James Mittelman describes what global conflict will look like in the not-too-distant future .
Hyperconflict by American University Professor James Mittelman explores the changing nature of international conflict that faces us today. In the coming decades, we are likely to witness a transition from conflict between nation-states to a decentralized contest of the commons. Though the title at first indicates a book with a post-9/11 theme, within the first few pages it becomes apparent that this work follows another trend. Mittelman does not simply conclude as other authors following 9/11 that national security will be forever challenged by asymmetric threats and non-state actors. Instead, he makes the case that the parameters of international conflict have been blurred to include new points of friction and a revision of old rules. The result of these changes will lead to an altogether different meaning of international conflict.
Mittelman asserts that transformation in international conflict is taking place because of the increasing exertion of two forces: hyperpower, the influential power of the United States through its military and economic clout; and geopolitics, the difference in capacity between the United States and other countries. The distance that exists from the changes in these forces is fanned by the geographic distance between the U.S. and the rest of the world. Thus, the stage is set for “hyperconflict” between a variety of new players that will have to struggle with the new forms of competition, conflict, and cooperation.
The immediate question for the reader is why hyperconflict has become more prevalent today. The answer has its roots in the end of the Cold War. In Mittelman’s view, Cold War political and military conflicts empowered states to an elevated level of importance and subverted other actors from becoming influential. Since the war, the United States’ hyperpower role continues to evolve through globalization. This has further pushed the world to an increasing risk for economic conflict among states, businesses, and other actors across the global commons. For Mittelman, the emergence of these different groups pursuing goals in tandem with states has resulted in an unprecedented number of actors on a common field. This has proven to be problematic as the terms of international conflict are recast.
According to Mittelman, the reason for this transformation is Washington’s inability to accommodate new actors within the system it created, and the ramifications of globalization mean the entire structure is coming close to collapsing. To make this case, Mittelman devotes the first half of the book to explaining the emerging hyperconflict. By no means is it a light read. Mittelman draws from such diverse authors as Adam Smith, Emanuel Kant, and Jurgen Habermas to describe the new shape of this clash. The second half of the book is devoted to illustrating examples of hyperconflict today. The selected examples prove to be invaluable, and include topics of world trade, interstate friction, terrorism, and protests. Each example is short yet descriptive of the problem and how hyperconflict alters one’s understanding of international conflict.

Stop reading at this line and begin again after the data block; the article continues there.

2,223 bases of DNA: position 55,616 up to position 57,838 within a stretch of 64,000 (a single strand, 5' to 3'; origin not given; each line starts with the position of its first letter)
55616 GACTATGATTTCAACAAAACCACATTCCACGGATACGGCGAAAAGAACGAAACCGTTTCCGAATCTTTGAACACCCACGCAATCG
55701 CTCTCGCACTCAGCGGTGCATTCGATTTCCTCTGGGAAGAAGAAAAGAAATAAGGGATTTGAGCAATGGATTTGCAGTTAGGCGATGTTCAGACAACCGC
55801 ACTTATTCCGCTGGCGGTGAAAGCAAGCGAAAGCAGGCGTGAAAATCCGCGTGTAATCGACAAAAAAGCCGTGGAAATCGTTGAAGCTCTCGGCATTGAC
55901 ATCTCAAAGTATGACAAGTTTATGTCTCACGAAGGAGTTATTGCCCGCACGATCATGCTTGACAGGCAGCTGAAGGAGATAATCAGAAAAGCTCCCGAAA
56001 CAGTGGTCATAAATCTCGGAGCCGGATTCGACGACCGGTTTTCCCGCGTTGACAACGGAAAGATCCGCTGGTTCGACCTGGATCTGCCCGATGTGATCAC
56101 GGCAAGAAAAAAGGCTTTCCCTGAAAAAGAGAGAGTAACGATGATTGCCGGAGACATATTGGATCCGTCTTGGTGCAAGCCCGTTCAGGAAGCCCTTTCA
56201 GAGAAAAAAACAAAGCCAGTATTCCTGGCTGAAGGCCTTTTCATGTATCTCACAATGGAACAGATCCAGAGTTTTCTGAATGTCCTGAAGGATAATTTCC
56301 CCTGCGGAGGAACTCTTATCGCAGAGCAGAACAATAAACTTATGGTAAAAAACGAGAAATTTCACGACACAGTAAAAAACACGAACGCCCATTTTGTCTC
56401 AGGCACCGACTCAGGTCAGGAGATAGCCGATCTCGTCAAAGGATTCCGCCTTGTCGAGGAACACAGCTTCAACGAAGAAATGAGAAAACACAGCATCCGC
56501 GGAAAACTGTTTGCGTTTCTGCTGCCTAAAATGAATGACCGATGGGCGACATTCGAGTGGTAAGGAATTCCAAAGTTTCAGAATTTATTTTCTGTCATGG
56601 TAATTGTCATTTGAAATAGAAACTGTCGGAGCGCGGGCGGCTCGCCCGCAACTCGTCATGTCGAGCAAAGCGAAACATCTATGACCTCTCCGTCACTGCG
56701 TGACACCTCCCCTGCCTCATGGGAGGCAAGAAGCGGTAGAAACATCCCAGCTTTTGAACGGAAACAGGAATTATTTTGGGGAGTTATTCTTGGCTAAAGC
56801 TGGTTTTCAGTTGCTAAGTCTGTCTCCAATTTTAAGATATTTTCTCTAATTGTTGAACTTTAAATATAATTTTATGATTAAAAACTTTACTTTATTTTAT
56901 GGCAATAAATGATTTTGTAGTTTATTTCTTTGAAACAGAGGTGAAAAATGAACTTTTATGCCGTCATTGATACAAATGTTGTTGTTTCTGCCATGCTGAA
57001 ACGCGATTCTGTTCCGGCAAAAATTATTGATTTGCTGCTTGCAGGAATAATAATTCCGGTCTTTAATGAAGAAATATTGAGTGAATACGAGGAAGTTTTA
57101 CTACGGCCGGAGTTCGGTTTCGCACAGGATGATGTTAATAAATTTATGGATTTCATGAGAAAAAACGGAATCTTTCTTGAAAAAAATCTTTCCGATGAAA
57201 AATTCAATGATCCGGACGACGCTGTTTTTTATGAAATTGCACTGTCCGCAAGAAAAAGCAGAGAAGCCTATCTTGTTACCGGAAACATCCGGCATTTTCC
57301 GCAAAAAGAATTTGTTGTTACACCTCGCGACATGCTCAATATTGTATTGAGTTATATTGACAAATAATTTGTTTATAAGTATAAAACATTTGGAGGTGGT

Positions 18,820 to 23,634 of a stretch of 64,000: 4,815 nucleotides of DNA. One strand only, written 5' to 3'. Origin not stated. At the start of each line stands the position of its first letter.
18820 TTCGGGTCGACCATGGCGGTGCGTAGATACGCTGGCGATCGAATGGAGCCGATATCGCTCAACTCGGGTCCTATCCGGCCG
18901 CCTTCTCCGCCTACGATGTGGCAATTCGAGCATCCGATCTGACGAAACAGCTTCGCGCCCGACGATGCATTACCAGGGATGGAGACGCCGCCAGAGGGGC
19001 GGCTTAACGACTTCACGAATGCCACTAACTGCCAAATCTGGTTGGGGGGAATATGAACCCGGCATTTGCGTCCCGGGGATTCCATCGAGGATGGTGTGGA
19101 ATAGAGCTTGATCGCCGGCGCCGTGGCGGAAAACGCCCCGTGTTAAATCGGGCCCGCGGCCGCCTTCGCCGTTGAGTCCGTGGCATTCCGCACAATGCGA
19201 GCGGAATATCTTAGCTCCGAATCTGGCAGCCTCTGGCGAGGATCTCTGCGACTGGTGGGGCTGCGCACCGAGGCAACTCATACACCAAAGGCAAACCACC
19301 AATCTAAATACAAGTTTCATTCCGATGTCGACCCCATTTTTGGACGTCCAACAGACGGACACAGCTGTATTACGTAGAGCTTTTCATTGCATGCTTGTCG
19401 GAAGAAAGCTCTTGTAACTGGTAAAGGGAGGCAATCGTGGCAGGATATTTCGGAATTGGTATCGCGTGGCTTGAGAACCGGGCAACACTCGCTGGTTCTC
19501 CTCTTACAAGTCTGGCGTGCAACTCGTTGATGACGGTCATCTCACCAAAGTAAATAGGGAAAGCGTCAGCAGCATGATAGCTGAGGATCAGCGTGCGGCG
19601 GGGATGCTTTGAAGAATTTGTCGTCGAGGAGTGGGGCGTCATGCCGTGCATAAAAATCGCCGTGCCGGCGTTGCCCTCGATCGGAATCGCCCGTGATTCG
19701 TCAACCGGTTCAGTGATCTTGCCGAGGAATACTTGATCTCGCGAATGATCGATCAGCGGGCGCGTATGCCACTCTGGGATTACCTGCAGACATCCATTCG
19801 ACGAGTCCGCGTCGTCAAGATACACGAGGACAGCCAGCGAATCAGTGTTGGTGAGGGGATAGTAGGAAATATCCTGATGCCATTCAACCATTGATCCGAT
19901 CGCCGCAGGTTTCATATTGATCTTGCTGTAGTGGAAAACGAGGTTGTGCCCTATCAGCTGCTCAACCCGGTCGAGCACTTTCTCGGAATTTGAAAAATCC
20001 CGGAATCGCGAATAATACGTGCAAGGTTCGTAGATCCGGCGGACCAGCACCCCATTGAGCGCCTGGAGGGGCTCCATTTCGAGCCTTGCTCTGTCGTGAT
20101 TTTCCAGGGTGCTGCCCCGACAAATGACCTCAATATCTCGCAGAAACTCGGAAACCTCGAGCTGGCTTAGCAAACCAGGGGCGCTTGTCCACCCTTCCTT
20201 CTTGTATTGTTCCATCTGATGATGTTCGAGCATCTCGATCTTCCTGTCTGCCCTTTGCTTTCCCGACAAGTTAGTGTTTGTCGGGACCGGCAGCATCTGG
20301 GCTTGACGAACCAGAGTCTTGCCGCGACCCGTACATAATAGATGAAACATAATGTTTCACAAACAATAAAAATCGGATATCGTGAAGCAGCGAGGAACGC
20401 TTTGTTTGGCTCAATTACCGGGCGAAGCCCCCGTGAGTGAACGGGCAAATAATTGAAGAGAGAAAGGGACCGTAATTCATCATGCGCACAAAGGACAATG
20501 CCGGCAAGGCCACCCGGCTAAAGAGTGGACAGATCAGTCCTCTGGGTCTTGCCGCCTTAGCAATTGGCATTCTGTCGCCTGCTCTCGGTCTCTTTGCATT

There is no institution that is immune to the effects of hyperconflict. In a recent conversation with Mittelman, he shared a few insights on how hyperconflict would affect institutions such as the United Nations and the World Trade Organization. In the author’s opinion, these institutions will likely need to find new ways to alter their agenda to survive in the coming new environment. For instance, the G-20 today adheres to no one governing body. Although this allows for greater flexibility, it also opens up a number of policy questions. Furthermore, institutions such as the UN and WTO do not have the same cache as in the past with sub-regional groups (ASEAN, for example) or even citizen movements. If the power shifts to new blocks of groups, it is unknown if the UN or WTO will continue to be influential.
Readers are likely to find themselves comparing Mittelman’s concept of hyperconflict to the events surrounding the Arab Spring. Although the topic is not covered in the book, this comparison proves surprisingly valid. Mittelman’s work illustrates that through globalization, new actors have found themselves on the same stage as nation-states. And, as discussed above, institutions such as the United Nations have been challenged to find a way to make sense of the complex dynamics at hand.
A truly captivating work, Mittelman’s book will be difficult to put down for any reader with an interest in international affairs. Be warned: readers will likely find themselves looking for examples that validate or invalidate the books hyperconflict premise even after completion. This happened to the book’s publisher. Even after Mittelman had completed writing the book, Stanford University Press felt the parallels to the financial crisis were too great to not include. The result is an epilogue found at the end of the book.
About the Book: Mittelman, James H. Hyperconflict: Globalization and Insecurity. (Stanford University Press, California) 256 pages.
Anand Datla formerly worked at the U.S. Department of Defense on strategic planning, policy and operations. He also served as a professional staff member on the House Armed Services Committee. He is currently a consultant based in the Washington, D.C. area.
Photo courtesy of Christian V. via Flickr.